Suddenly, it seems, my report card has only ten spaces left, with nine days left to go. I still have one damned double to do, but other than that, you can tell the fat lady to start primping because she will be on in ten. After last week’s emotional detour through Wallowtown, I return home to Pleasantville.
It’s 4:00 in the morning, and I’ve been working for the past hour fleshing out and making notes for the new business venture. The more I work, the more excited I become. Finally, at 5:20 a.m. I put the laptop away and drift off into a happy slumber, rising in time to make it to the noon class. I score a spot right by an outside door, where there is the teeny-tiniest of breeze coming through.
I spend the next 90 minutes in hot nirvana. Because I’m on the slightly tired side, I don’t think about anything except the yoga. But I do catch myself in the mirror smiling faintly, yes, you should be smiling. Things are good and about to get even better.
I discover the key to a great class: Drink one mocha frappuchino approximately three hours beforehand. Paired with a high-on-life good mood, the class practically flies by. I lock my knees in Standing Head to Knee. I come within an inch of touching my forehead to the ground in Standing Separate Leg Stretching. I even work on Toe Stand.
I almost laugh out loud as I think about a line from Karate Kid: You karate do “yes” or karate do “no.” You karate do “guess so,” squish just like grape. To me, in my yoga practice, this quote simply reminds me not to get too caught up in how perfect (or, as is more accurate, imperfect) my postures are, but rather to commit to “yes,” commit to not half-assing it, commit to making a little progress every time.
Mind: You’re liking that mocha frappuchino, aren’t you?
Body: Yes! Look how we’re rocking class!
Mind: Enjoy it, because you won’t get another one for a long time.
Body: No! Body need! Body need for yoga!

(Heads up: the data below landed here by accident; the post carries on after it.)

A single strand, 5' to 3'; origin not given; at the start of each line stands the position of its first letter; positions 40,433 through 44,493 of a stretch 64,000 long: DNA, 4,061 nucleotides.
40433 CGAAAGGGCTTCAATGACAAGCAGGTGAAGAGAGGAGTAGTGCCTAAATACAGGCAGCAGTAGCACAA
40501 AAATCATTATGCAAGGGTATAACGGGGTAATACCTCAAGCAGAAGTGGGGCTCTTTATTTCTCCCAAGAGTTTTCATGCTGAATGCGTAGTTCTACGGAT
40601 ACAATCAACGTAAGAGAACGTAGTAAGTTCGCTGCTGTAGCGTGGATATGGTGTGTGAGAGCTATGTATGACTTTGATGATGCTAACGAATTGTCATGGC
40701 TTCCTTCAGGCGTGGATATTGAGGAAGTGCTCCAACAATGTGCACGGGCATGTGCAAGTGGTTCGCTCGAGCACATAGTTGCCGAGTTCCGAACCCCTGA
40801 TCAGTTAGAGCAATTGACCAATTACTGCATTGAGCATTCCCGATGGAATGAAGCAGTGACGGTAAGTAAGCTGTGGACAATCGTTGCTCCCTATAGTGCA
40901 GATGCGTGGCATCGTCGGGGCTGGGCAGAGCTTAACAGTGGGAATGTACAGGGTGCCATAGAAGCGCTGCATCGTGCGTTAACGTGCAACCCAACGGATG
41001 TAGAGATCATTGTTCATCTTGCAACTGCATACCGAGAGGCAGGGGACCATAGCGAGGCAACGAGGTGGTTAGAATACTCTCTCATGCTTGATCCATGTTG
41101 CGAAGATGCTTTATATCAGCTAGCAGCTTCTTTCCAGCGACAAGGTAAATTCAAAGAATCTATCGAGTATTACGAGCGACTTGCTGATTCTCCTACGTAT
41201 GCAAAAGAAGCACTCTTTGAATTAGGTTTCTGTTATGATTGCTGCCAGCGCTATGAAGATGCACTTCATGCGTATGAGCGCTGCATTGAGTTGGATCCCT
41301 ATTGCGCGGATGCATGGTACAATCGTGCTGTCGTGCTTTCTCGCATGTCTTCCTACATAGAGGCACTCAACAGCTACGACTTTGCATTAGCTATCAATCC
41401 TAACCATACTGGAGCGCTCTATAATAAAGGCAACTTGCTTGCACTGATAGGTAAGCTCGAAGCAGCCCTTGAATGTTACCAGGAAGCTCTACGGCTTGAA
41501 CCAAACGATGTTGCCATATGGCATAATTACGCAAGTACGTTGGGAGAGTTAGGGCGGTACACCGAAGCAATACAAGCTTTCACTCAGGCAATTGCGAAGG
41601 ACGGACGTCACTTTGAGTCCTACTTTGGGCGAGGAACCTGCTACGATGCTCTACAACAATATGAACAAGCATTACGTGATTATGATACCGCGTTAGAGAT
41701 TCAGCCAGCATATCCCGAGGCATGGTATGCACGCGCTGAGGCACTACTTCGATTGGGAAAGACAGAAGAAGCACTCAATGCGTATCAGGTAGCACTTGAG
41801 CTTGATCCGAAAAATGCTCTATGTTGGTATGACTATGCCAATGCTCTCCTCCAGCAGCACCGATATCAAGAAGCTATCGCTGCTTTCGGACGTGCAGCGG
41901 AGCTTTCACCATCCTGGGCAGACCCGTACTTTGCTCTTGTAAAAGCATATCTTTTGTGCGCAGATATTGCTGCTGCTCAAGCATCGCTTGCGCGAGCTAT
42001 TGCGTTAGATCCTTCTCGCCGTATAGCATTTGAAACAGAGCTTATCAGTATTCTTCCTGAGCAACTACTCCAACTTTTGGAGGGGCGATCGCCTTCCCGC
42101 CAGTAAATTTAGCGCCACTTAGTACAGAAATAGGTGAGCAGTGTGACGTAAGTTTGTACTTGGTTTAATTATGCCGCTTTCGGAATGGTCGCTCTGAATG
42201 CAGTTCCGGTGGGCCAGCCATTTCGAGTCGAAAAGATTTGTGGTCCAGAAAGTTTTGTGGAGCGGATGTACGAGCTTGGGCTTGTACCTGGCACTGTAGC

Mind: Look at you. You’re totally buzzed.
Body: It’s the yoga. Body buzzed on yoga!
Mind: Nice try. You’re still cut off.
Timing really is everything. Although I only have two days left, I have three classes to do, which, given my schedule, means one class today and two tomorrow. After the (amazing) 9 a.m. class, I rush off to see my very first Cirque du Soleil show called Quidam. The Cirque du Soleil troops are known for their jaw-dropping acrobats, aerial contortionists and body balancing acts. It’s like the circus on crack.
Having just been through almost two straight months of yoga, I am a new place mentally to be able to marvel at the shear athletic ability of these performers. One act involved a man and woman doing a balancing routine, during which the woman spent the first five minutes in a handstand position, but balancing on her should blades — on top of the man’s shoulder blades — while he was standing up. And that was the simplest thing they did.
I don’t think I breathed the entire act. Their concentration and determination was palpable. You could hear the audience’s sharp inhale of breath with every quivering limb and every muscle contraction; and even though loud music was playing, you could have heard a feather falling. I turn to my friend after the show and say “If they can do that, I can do one freaking double."
D-Day. I must do a double today to make it an official 60-day challenge. Up until today, I had been dreading doing two classes in two days, simply because I had never done one, and, honestly once class a day is enough for me physically. But when I woke up and realized that this was it, I was excited.
For me, I decide the best approach is to spread the two classes out — one in the morning and one in the afternoon. I hit the 10 a.m. and before I know it, we’re heading into Cobra and the last thirty minutes of class. I return home to eat, grade essays all afternoon, eat again and then head out to the 7:30 p.m. class.
I actually feel good and ready to get back in the hot room. I set up in my favorite corner spot in the front row, relax, and wait for class to start. I think about the postures and what I need to work on in class: still can’t do Toe Stand on left side, still can’t get top leg straight in Standing Bow, still need to work on really locking elbows, still need to work on touching forehead to the floor in Standing Separate Leg Stretching, still need to come down further in Half Moon… and on, and on.
The instructor starts by telling the two new people that their only goal, and everyone’s goal, is to have fun. And it is. Yoga is never about the postures. Yoga is about cultivating control over your life. And at that I, thanks to the challenge, feel ready to kick some serious asana. Bikram, you are as good as your word. You did, indeed, change my life in more ways than I could have thought. Namaste.